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Friday, April 11, 2008

Google Health Starts Pilot at the Cleveland Clinic

By Dino Tsibouris & Mehmet Munur

On February 21, 2008, Google announced a partnership with the Cleveland Clinic to test its online personal health records management platform called Google Health. While Google is late to bring its platform to the party, its offering appears to go beyond Microsoft’s HealthVault offering. The goal of the project is “to give the patients the ability to interact with multiple physicians, healthcare service providers and pharmacies.” The pilot project will test the secure exchange of patient medical records.

Google claims that its offering is different than other online personal health records in four ways. First, Google developed its privacy policies using Google Health Advisory Council, made up of leaders in the healthcare industry—from CEOs of the Cleveland Clinic and the American Medical Association to the Executive Vice President of Risk Management at Wal-Mart. Second, Google Health is a platform and not just a website. This allows third party application developers to create programs for use on its application programming interface or API. For example, such third party applications may include reminders to take prescription medicine on personalized Google homepages. Third, storage of medical data on Google’s servers allows for portability. Lastly, Google Health will have a user focus through which users can easily manage their healthcare information or find health information about their health conditions. The service will allow users to find relevant and dynamically generated news, web search results, research articles, and discussion groups.

The Cleveland Clinic pilot project is supposed to last six to eight weeks and the platform is to become public some time after that. For this reason, no terms of use are available from Google to judge its commitment to privacy. Yet, Google appears to have changed its privacy policies in a positive way. First, Google changed its 30 year expiration period for its cookies to two years—but included automatic renewal.

Second, Google was the first major search engine to anonymize its server logs after 18 months instead of an 18 to 24 month period. Google deletes the last few digits of the IP address as well as some portion of the cookie information to anonymize the information contained these logs. According to Peter Fleischer, Google’s Global Privacy Counsel, Microsoft and Yahoo later followed this practice with 18 and 13 month retention plans, respectively. However, Google continues to retain these logs for as long as necessary. Third, Google has started offering videos through its YouTube Google Privacy Channel to explain its privacy policies without legalese and geek-speak.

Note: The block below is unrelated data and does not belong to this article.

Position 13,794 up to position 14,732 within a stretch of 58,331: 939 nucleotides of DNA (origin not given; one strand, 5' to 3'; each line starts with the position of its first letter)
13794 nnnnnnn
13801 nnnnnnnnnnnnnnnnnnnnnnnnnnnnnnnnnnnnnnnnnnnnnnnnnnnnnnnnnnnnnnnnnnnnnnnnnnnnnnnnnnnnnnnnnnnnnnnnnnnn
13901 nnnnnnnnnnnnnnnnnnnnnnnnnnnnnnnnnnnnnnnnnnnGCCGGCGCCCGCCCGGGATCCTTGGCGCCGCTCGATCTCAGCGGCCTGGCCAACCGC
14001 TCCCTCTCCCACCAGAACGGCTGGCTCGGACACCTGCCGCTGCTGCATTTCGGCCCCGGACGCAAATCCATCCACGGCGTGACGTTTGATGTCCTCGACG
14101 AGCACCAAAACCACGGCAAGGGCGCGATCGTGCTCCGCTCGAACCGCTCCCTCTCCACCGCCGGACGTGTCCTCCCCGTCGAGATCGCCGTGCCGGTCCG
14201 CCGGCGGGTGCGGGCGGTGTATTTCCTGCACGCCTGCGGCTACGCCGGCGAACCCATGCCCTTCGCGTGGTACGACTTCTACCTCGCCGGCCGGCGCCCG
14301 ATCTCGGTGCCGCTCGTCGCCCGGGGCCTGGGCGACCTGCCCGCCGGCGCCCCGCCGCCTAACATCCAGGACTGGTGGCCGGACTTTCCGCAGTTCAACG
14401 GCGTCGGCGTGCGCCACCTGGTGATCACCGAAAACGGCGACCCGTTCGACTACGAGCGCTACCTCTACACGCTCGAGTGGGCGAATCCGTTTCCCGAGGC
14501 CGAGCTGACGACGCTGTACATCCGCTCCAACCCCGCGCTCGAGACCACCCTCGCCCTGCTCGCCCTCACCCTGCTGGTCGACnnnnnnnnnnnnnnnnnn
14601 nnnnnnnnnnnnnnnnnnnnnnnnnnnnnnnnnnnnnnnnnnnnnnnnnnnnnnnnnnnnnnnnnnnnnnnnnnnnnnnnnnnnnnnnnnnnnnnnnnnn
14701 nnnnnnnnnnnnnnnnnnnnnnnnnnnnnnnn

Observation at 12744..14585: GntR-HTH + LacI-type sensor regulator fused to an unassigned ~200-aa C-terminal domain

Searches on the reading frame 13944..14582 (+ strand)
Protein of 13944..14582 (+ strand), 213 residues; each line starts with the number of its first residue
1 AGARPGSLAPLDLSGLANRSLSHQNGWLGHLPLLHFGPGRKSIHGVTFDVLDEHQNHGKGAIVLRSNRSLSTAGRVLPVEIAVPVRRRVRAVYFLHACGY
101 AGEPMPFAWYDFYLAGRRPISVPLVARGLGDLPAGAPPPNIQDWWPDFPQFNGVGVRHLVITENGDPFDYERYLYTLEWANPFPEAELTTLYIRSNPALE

All of these changes at Google appear to point towards Google’s corporate responsibility for privacy within its business framework of “creating[ing] [a] minimum global standard, built around international consensus, that is flexible, technologically neutral, and forward looking.” Obviously, creating such a framework would be beneficial for Google’s business as it would make compliance much easier. Yet, cultural and legal differences are likely to make this goal hard to achieve.

On the other hand, Google must have a business purpose for entering the health records management field. After Google CEO Eric Schmidt’s keynote speech at the HIMSS, a doctor asked what was in it for Google. He answered that there was not a “monetization path” for Google Health in the short term. However, he suggested that Google was able to create brand following through other services even though those ancillary services were not supported by advertisements—such as Google News. It appears that Google would like to inspire confidence in its service first and then create revenue through contextual advertisements if users explicitly consent. It is at this juncture that privacy advocates would have the most difficulty with Google Health.

Eric Schmidt suggested that this service Google Health Starts Pilot Project at the Cleveland Clinic

On February 21, 2008, Google announced a partnership with the Cleveland Clinic to test its online personal health records management platform called Google Health. While Google is late to bring its platform to the party, its offering appears to go beyond Microsoft’s HealthVault offering. The goal of the project is “to give the patients the ability to interact with multiple physicians, healthcare service providers and pharmacies.” The pilot project will test the secure exchange of patient medical records.